By Dr. Jennifer Trout, Calf and Heifer Technical Pro
We all do it usually sometime between Labor Day and Thanksgiving and it usually involves our vehicles, homes, and wardrobes—we winterize. Winterizing ourselves and our things is a proactive solution that helps us avoid problems associated with dropping temperatures and is a tactic that can also be applied to your calves.
When the temperature is low, a calf’s body responds by producing heat (thermogenesis), which for a newborn calf is often produced one of two ways—The breakdown of brown fat (BF), which is readily available energy. Or by shivering, which produces heat in a similar way to exercising or moving around. The latter can and should be avoided as it takes energy from the calf that could be used for growth and health.
How to winterize calves:
Maternity Pen – Keep this area clean and dry. If necessary, add new bedding daily and clean out old straw once a week. Once a new calf is born, consider using a towel to dry it off before moving it to a hot hutch or warming area.
Warming Area – This can be a hot hutch or an enclosed area with straw and heat lamps (use proper safety measures for installing and using heat lamps inside). Heating areas are critical for calves as it allows them to dry, breakdown BF, and rest without shivering (utilizing more energy than needed). It is equally as important to keep this area clean, dry, and not too crowded. I recommend moving calves once they are dry, fed colostrum, and all newborn protocols complete.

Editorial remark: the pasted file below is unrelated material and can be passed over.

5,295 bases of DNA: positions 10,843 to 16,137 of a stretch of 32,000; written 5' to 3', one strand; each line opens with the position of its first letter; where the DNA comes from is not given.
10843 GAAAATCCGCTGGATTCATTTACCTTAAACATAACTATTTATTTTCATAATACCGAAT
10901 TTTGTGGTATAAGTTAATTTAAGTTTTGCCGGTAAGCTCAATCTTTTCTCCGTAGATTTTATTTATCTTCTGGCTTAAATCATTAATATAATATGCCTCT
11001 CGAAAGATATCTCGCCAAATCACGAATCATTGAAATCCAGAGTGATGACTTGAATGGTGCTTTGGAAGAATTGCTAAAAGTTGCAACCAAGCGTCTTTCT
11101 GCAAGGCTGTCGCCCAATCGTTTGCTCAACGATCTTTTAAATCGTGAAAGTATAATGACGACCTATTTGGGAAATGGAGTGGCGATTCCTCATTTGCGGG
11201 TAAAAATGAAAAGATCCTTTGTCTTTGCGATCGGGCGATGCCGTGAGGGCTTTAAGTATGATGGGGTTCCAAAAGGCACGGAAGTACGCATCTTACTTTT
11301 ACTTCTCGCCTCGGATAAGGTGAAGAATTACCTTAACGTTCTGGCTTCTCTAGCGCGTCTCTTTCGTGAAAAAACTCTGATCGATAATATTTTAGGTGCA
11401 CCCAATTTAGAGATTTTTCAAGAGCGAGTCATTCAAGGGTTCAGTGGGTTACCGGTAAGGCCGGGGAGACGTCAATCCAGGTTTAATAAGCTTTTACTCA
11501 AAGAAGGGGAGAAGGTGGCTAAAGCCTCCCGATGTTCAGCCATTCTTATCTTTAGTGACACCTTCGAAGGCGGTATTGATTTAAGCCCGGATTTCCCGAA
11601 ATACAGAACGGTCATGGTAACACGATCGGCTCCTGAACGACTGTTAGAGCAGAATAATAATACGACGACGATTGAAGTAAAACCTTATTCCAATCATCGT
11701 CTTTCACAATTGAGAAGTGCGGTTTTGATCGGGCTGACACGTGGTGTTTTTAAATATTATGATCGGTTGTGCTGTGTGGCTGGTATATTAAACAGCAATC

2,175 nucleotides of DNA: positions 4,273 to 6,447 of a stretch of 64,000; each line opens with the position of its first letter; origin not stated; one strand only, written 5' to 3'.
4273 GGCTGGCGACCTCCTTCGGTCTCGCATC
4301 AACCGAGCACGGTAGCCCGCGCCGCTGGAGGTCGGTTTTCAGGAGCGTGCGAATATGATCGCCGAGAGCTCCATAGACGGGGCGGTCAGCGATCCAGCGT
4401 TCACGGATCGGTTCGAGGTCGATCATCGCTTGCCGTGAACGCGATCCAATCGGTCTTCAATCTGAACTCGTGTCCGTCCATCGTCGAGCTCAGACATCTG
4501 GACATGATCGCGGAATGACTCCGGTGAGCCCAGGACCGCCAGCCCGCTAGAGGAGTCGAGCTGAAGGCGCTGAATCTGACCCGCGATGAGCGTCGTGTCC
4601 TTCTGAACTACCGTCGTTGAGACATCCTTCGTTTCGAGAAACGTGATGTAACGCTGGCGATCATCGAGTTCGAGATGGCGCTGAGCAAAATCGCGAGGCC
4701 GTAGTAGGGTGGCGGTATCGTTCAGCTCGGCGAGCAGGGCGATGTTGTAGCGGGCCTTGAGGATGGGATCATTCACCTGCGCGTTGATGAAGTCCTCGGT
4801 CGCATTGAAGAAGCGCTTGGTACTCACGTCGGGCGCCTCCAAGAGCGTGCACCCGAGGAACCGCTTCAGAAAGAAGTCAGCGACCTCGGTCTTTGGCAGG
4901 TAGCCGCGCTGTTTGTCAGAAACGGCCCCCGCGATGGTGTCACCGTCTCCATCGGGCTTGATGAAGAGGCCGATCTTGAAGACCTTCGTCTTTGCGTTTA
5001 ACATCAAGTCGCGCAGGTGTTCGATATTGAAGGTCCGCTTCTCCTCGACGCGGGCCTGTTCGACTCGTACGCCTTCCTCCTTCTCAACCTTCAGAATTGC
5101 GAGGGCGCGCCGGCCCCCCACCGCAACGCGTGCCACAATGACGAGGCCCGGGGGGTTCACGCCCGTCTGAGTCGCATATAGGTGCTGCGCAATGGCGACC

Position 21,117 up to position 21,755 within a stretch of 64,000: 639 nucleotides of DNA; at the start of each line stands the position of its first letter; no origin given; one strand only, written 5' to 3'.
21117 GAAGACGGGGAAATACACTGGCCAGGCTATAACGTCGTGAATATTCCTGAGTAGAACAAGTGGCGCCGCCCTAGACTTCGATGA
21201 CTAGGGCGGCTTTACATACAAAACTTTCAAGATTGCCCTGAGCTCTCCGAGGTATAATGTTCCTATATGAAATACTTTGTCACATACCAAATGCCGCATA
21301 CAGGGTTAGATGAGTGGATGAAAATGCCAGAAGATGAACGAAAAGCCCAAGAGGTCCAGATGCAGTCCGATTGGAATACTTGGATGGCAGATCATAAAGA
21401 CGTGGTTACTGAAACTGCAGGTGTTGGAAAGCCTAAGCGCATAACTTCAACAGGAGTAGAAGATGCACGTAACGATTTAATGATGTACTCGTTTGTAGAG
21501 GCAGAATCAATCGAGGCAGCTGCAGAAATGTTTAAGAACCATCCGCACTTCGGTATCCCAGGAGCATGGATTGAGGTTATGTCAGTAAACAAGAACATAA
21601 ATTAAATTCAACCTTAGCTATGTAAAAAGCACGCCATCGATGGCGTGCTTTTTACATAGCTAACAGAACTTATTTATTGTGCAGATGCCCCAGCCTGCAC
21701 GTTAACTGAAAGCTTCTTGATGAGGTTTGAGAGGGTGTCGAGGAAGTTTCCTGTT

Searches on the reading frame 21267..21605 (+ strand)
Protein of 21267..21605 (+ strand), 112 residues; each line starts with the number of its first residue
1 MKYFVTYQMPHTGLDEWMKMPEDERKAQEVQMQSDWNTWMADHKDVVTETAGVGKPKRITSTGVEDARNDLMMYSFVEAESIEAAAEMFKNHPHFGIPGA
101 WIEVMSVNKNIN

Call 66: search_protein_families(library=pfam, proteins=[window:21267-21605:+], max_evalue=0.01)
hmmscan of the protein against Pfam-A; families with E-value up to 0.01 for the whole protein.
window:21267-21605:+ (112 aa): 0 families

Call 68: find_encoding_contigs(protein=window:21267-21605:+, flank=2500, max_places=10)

Hutches – These three-sided wind breaks can do a great job keeping calves warm, as long as they are well bedded (12-18 inches of dry straw). Calves should be able to nest into the bedding with their legs not visible. In addition, use calf jackets when night temperatures are consecutively under 40° F, and continue to use if the ground is frozen. Another precaution during windy/snowstorm weather is to insert a hutch door in the opening of the hutch. Certain hutch brands provide these, but they can also be constructed with straw bales, plywood, or other sturdy material.
Feed – Calves 21 days and younger require at least three liters of milk per day just to fulfill their maintenance requirements. The thermoneutral zone of calves is 50-78°F, for every degree below 50, a 1% increase in energy is required. If it is 20°F, calves need 30% more energy to stay warm and healthy. Work with your nutritionist and veterinarian to incorporate one or all the below tactics:
Add a third daily feeding of milk replacer or increase milk volume per meal.
Increase the fat content (no more than 15% total solids) of your milk replacer feedings or by adding an enhancer or fortifying powder, if feeding whole milk. Gradual increases are best to avoid scours.
Improve starter-grain intake in older calves who can compensate for higher nutrition demands in cold conditions by eating more starter.